Other novel approaches

Belzutifan, a highly selective hypoxia-inducible factor inhibitor (HIF-2α), offers a novel approach, taking a different path than commonly used to treat RCC. Most recently, the open-label study 004 (NCT03401788) has validated the efficacy and safety of belzutifan in patients with VHL-associated RCC35. Treatment with belzutifan resulted in an ORR of 49%. Based on these data, FDA approved belzutifan for adult patients with von Hippel-Lindau (VHL) disease who require therapy for RCC and other tumors36. The LITESPARK-003 trial (NCT03634540) evaluated the synergistic effect of adding belzutifan to cabozantanib therapy in patients with aRCC who previously received immunotherapy at 24.6 months of follow-up37. Results showed that the overall ORR in the intention-to-treat population (N = 52) was 31%. The ORR was 27% and 32% among patients with favorable-risk disease (n = 11), and intermediate/poor-risk disease (n = 41) respectively37. Trial recruitment is underway for the phase 3 LITESPARK-011 trial (NCT04586231) assessing belzutifan plus lenvatinib vs cabozantinib in patients who previously had anti–PD-1/PD-L1 therapy.

Surgical management

Even in the era of targeted therapy, we have been continuously providing coverages on the latest updates in the surgical management of kidney cancer, including a recent article in KCJ that reported the Latinx disparity in surgical approach for kidney cancer. Despite revolutionary advances in targeted systemic therapies, durable responses remain rare. Currently, CN is the only opportunity for the cure at an early stage. Therefore, until systemic agents provide significant curative impact, surgical resection will remain the benchmark for a long-term cure. On the other hand, despite the curative impact of surgical resection, it is estimated that nearly 30% of the patients will experience a relapse of renal cancer. Whereas, the role of CN and metastasectomy of local recurrence in advanced RCC remains unclear in the era of targeted therapies. In a Phase III PROSPER (ECOG-ACRIN EA8143) study38, investigators compared perioperative nivolumab versus observation in patients undergoing nephrectomy alone. RFS was similar between the arms. The median RFS was not reached. OS was not mature at the time of analysis but was not statistically different between study arms. Similar withdrawal rates occurred in both arms, approximately 12% (48/404 patients in nivo arm vs. 50/415 in the surgery alone arm). 20% of patients treated with nivo experienced at least one Grade 3-4 AE that could be attributable to nivo, compared with 6% in the control arm38.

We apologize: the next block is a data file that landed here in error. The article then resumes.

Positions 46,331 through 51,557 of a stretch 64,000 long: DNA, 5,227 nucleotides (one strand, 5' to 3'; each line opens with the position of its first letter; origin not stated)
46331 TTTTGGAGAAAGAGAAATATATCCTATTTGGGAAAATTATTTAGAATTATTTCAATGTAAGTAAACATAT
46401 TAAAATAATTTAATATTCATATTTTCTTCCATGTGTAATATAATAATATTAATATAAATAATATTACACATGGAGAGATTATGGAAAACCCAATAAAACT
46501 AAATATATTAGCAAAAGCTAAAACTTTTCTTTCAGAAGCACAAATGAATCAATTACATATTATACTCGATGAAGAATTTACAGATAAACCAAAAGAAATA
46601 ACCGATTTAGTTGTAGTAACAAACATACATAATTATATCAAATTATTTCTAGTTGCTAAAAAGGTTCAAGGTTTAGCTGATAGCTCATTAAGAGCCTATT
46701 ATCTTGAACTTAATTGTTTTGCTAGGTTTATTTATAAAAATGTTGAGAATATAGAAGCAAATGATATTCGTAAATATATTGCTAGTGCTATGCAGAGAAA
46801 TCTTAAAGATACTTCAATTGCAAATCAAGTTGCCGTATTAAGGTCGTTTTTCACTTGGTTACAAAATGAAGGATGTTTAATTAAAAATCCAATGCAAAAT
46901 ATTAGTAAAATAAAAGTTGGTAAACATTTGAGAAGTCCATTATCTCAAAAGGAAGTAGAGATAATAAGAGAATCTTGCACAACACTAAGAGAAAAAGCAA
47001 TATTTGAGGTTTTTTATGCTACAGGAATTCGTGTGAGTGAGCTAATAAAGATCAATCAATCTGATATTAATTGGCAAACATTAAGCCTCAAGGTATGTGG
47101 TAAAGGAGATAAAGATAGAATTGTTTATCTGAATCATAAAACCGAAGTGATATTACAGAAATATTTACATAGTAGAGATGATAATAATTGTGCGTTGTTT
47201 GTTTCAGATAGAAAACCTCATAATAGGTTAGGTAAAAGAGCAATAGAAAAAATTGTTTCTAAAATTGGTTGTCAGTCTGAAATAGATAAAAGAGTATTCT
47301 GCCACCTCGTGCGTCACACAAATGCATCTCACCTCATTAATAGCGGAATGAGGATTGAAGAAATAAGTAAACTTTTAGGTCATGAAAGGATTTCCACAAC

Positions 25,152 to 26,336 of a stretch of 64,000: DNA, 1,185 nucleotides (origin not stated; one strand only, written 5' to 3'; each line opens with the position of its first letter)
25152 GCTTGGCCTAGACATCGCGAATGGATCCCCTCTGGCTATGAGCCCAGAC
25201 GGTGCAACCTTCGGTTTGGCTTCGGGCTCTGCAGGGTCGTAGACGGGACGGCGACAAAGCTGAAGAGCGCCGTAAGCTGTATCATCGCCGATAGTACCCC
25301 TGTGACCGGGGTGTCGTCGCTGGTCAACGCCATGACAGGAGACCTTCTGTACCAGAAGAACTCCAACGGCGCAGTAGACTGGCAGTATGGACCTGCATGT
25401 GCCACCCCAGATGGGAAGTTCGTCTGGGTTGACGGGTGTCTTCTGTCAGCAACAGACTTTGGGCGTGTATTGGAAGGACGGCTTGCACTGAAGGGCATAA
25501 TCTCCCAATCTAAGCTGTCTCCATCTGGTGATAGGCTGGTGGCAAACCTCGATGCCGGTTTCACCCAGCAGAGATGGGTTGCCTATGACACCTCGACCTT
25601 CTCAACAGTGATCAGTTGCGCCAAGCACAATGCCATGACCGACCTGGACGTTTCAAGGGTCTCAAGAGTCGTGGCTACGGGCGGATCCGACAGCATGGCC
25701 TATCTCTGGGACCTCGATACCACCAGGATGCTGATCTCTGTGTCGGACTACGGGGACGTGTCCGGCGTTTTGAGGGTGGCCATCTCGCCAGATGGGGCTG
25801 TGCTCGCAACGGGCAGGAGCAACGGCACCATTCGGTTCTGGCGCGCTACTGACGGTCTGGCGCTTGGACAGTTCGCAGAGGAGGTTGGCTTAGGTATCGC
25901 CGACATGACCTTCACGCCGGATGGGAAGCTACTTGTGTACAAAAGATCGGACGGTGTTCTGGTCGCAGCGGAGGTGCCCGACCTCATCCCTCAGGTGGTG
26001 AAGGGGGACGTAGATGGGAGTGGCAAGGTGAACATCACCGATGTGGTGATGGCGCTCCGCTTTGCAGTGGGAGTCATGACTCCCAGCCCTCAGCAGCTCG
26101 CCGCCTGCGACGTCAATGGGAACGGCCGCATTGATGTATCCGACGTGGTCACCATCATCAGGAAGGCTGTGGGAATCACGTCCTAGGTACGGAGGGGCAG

The frontline treatment paradigm in renal cell carcinoma continues to evolve, with the advent of novel ICI or ICI/TKI combinatorial regimens as reflected in the coverages published in the KCJ over the few years. In the future, a deeper understanding of immune checkpoint biology might reveal new therapeutic targets beyond PD-1, PD-L1, and CTLA-4, as well as new combination approaches. However, controversies remain regarding the precise treatment selection, sequencing, and individualized therapeutic strategy, thanks to unmet clinical need of identifying reliable predictive markers of response to immune agents and absence of head-to-head comparison among the randomized trials. Currently available approaches viz. PD-L1 expression, gene expression signatures, CD8+ T cell density cannot still predict treatment response to ICIs and/or TKIs. Importantly, validated biomarkers are essential to match patients to single-agent treatment with TKIs or immunotherapy, or combinations of immunotherapies with TKIs or novel agents. As novel treatments come to the clinic, there is a need to develop strategies for sequencing new and established therapies. Once optimized, such strategies will deliver robust survival outcomes while preserving the quality of life and as well the ability to tailor therapy to the individual patient.